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PHILADELPHIA — Utah Jazz coach Will Hardy said one stat stuck out most from his team's 105-98 loss to Philadelphia on Sunday.
It wasn't Joel Embiid's 59 points or his 24 free throws — or Utah's 17 turnovers — it was how many times the Jazz had their shots blocked. Philadelphia recorded 14 blocks on Sunday, including five in the fourth quarter.
"That's a lot of poor spacing and poor decision making," Hardy said.
That, he said, was the reason why the Jazz lost on Sunday.
Collin Sexton was quick to admit one of the miscues. With 1:20 left in the game and the Jazz trailing by 3 points, Sexton led a fast break and had a couple options: drive all the way to the rim and challenge Embiid or kick it out to a wide-open Jordan Clarkson in the corner.
Sexton had found success attacking the rim, and even beat Embiid twice earlier in the quarter, so he tried it again. It wasn't the best decision.
Sexton chose to go right at a top defender in the league who was having an otherworldly game, and the result was predictable. Embiid already had six blocks on the night when Sexton attacked; the play finished with his seventh.
Embiid blocked the shot at the rim and the Jazz never got the ball back down a single possession again.
"I was watching (Embiid) the whole time, and I missed JC in the corner," Sexton said of the drive. "I was just looking at (Embiid) and he slowed down a little bit to time me. Once he did, he got me. … I've just got to make better decisions down the stretch."
Sexton wasn't alone.
The Jazz have been one of the surprising teams of the season due to how they've been able to connect on offense. The ball has swung from side to side, and drivers have kicked it out to open shooters; it's been a thing of beauty. That beauty didn't appear late on Sunday.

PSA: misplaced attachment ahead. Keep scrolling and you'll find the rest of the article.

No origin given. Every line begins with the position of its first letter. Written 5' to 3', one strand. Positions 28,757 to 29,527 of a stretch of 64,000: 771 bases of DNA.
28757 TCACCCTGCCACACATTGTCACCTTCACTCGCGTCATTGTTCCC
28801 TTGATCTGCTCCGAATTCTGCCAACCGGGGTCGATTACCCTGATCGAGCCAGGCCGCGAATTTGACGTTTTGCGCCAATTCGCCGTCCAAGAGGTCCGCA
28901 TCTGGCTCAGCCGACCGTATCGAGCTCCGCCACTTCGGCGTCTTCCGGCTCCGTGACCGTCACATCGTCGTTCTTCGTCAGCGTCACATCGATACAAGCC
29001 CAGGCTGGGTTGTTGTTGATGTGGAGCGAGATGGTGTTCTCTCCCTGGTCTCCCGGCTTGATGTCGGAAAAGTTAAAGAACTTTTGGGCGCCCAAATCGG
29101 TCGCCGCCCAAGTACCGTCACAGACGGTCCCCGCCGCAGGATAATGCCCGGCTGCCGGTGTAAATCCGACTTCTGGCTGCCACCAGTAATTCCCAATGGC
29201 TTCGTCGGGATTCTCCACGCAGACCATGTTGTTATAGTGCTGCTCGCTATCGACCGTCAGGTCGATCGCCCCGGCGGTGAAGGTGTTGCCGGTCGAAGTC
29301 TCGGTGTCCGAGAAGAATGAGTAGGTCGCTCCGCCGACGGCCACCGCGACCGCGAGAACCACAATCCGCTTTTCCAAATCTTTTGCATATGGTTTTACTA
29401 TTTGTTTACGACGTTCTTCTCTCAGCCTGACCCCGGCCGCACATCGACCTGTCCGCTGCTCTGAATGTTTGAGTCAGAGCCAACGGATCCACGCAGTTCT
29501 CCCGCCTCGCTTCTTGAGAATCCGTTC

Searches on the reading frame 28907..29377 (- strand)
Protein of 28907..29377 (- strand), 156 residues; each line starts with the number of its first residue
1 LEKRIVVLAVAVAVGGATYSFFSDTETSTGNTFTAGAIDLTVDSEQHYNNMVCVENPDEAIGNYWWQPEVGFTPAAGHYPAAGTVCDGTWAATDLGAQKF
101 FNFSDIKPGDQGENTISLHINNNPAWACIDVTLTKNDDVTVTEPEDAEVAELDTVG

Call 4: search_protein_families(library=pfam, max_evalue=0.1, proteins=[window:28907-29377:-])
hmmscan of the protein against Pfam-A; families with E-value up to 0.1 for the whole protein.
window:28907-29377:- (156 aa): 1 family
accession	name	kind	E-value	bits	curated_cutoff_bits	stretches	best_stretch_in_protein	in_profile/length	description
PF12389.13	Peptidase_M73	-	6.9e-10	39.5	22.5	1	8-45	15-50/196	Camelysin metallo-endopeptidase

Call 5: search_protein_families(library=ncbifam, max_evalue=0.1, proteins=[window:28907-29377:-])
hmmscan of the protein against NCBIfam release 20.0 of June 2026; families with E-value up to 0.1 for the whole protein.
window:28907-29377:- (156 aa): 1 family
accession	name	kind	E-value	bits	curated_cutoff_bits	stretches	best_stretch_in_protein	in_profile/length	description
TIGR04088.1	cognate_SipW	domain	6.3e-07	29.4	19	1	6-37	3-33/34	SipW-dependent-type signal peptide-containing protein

The Jazz forced passes into traffic and had times when multiple players cut to the same spot; that doesn't lead to good offense.
Utah was confused in ways that they hadn't really shown this season. Add in Embiid's career night and it was a frustrating night for the Jazz.
"I thought that this game was not representative of how we want to play," Hardy said. "I thought we started the game great — we controlled the tempo, our spacing was very good, our execution was good. And as the game went on, that did not continue; and that put us in a tough spot against a good team and a very good player down the stretch."
Conley said the Jazz forced their way into the paint instead of letting the play dictate where they should be.
"When that happens, we get stuck and we kind of shoot tough shots or it makes shots get blocked or stuff like that," he said. "We made it a lot tougher than we probably should have."
Some nights it comes down to one team making a shot and another missing. Hardy didn't believe that was the case Sunday in Philadelphia. Utah just wasn't good enough offensively to generate the looks needed.
"We gotta just keep playing the way we've been playing and have been successful," Lauri Markkanen said. "Moving the ball and having multiple cuts and just play that way. The ball movement wasn't the same as it's been before."
Therefore, neither was the result.